If you’re not fully attentive, you may miss an email with important information. If you’re too busy talking and not listening, you may botch an important deal. If you’re too long winded, you could blow a job interview because you’re rambling, instead of making key points. Besides, according to author Joseph McCormack, our brains can’t handle it.

    McCormack says the human brain has the capacity to absorb 750 words per minute, but the average person can only speak 150 words per minute. That means an extra 600 words are floating around in there which gives us more time to tune out and get bored. So, if we’re chastising a worker, babbling to a clerk or taking too long to get to the point, chances are that person isn’t really hearing us.

    What’s the fix?

    Time Testing

    In our programs, we challenge people to present information in different time increments. For example, if their presentation is thirty minutes, we ask them to deliver it in thirty, twenty and even ten minutes. The results are typically astounding. Speakers start honing in on what’s important, eliminate unnecessary details and command attention for longer periods of time.

    Hit the Headline

    Since attention spans start dwindling after ten seconds, it’s important to grab attention as soon as you speak. Like a great headline that draws you in, your first few words should do the same. Make your most important point as soon as you start talking.

    Preparation

    There are many reasons people ramble including nerves, trying to impress and being unsure of how to draw others out. In business however, we observe the lack of preparation techniques. That’s not to say people don’t prepare. They do. But, instead of trying to cram ten pounds of information into a two-pound bag, learning how to effectively use message models will help even the most seasoned presenters condense information.

    Back to the UPS office. Perhaps the real communication lesson learned is from the UPS clerk. Attentive, calm, resourceful and patient. He was also outwardly non-judgmental, which is difficult when people appear hostile. He showed us that it’s important to take all kinds of communication seriously, but not personally. He barely talked. He just listened, which signals he understood their frustration even if he couldn’t fix the problem to their satisfaction.

     
  • feedwordpress 21:00:38 on 2018/12/12 Permalink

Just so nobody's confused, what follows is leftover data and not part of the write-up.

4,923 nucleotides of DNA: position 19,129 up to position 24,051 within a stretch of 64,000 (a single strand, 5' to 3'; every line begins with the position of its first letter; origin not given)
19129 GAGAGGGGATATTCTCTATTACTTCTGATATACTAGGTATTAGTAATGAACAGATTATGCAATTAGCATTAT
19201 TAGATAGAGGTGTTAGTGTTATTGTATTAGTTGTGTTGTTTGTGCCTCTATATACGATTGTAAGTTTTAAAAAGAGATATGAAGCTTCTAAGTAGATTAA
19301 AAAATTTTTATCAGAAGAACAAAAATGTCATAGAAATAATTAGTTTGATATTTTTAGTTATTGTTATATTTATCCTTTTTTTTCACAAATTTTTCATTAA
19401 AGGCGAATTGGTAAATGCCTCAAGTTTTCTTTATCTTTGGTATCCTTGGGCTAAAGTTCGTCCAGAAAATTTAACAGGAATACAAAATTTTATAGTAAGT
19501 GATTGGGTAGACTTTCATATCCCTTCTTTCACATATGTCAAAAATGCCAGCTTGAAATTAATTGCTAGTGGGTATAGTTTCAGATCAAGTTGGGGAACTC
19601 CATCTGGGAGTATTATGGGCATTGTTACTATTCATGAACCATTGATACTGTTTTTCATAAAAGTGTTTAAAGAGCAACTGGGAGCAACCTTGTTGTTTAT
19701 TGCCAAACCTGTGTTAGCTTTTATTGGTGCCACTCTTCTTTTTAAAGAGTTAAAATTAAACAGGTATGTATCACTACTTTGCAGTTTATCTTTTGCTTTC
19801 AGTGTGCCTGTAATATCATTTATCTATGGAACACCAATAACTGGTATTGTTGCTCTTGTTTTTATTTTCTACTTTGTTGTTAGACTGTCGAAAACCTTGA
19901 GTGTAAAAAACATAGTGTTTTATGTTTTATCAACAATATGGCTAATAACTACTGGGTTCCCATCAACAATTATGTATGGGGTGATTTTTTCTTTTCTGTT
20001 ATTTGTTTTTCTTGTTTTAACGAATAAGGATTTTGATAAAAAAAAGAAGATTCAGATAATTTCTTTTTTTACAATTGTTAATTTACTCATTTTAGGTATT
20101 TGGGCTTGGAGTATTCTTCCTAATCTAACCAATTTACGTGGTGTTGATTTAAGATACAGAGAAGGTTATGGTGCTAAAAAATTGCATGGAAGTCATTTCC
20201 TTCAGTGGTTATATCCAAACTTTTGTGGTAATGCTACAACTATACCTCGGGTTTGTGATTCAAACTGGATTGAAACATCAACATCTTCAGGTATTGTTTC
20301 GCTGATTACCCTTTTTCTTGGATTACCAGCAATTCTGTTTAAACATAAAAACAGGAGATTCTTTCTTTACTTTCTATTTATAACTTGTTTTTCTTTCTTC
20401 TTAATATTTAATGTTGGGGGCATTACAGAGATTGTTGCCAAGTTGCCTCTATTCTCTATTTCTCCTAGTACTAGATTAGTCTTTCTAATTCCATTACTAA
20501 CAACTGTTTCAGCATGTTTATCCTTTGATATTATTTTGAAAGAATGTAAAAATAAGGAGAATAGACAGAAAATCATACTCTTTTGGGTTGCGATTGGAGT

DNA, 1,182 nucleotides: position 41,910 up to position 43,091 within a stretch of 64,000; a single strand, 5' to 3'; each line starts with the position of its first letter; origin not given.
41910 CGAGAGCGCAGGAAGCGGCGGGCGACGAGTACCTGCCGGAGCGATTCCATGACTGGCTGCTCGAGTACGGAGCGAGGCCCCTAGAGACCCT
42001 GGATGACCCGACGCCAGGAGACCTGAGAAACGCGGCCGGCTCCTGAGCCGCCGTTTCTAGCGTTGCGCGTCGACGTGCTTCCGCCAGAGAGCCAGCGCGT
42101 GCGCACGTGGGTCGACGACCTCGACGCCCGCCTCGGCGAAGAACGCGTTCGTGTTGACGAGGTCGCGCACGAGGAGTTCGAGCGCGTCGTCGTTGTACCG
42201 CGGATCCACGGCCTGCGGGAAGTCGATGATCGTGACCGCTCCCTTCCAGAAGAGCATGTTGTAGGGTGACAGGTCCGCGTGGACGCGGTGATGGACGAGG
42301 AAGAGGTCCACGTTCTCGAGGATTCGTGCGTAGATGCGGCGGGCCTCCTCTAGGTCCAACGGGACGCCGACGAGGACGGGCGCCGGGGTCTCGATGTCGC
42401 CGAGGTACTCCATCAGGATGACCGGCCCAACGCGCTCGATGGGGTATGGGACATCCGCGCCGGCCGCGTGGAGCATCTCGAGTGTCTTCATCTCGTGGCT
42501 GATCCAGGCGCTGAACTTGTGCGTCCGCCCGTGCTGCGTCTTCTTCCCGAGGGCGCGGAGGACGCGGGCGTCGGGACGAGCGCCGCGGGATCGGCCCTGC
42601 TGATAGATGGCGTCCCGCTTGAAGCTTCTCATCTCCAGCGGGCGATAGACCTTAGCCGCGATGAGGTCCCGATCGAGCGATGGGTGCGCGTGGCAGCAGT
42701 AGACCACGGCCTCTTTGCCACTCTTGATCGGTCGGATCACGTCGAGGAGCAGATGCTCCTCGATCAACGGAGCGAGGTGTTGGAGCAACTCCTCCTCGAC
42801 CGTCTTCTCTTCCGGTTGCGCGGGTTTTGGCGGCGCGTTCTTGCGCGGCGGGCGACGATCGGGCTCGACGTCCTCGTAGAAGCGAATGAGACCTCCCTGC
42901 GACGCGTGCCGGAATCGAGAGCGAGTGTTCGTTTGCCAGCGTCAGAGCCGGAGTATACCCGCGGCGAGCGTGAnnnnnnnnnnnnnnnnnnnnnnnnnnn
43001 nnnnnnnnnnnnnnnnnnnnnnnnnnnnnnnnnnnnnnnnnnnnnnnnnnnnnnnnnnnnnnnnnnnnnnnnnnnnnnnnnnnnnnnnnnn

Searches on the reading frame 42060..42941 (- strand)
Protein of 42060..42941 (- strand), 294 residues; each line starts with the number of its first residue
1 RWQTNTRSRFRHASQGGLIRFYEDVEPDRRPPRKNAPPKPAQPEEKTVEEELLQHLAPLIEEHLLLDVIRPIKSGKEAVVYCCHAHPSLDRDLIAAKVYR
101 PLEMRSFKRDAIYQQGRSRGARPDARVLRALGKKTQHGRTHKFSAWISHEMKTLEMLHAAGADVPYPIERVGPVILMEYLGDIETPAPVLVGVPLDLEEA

Tags: , , , ,   

    Joan’s Naughty and Nice List for Assistants 

     

    During a Facebook Live event Joan Burge, Founder and CEO of Office Dynamics International, had discussed her Naughty and Nice List for Assistants. This discussion highlighted many great things that can be practiced in the office as well as actions that should be avoided. In the middle of the live stream, Joan asked the viewers to give her some examples of naughty behavior practiced in the office as well as some nice behaviors.

    Be sure to watch the video for some great, funny, and “oh my gosh” kind of answers.  Special guest appearance by Melia!

     

    And here is Joan’s list!

    Naughty:

    • Not adequately preparing your executive for a trip
    • Gossip about your peers (or anyone else)
    • Take on too much work
    • Multi-task
    • Bring your bad attitude to work
    • Not be a team player
    • Withhold information from others
    • Be stagnant in your growth or education
    • Text or read messages while others are talking to you
    • Ignore signals that you are under too much stress
    • Intentionally not give your boss an important message
    • Spike your boss’s coffee

     

    Nice:

    • Give your best every day
    • Be patient with others
    • Care about your executive’s success
    • Take the initiative
    • Remind your executive of important meetings
    • Share your knowledge with your peers
    • Be a leader
    • Champion a cause
    • Make time for yourself
    • Make others look good
    • Listen to others when your opinions are different
    • Be organized and ready for your day
    • Gather a group of your peers for a mini training session
    • Let your executive know that you appreciate him or her
    • Give yourself a BIG pat on the back at the end of the day!

     

    ©Copyright Office Dynamics International 2018.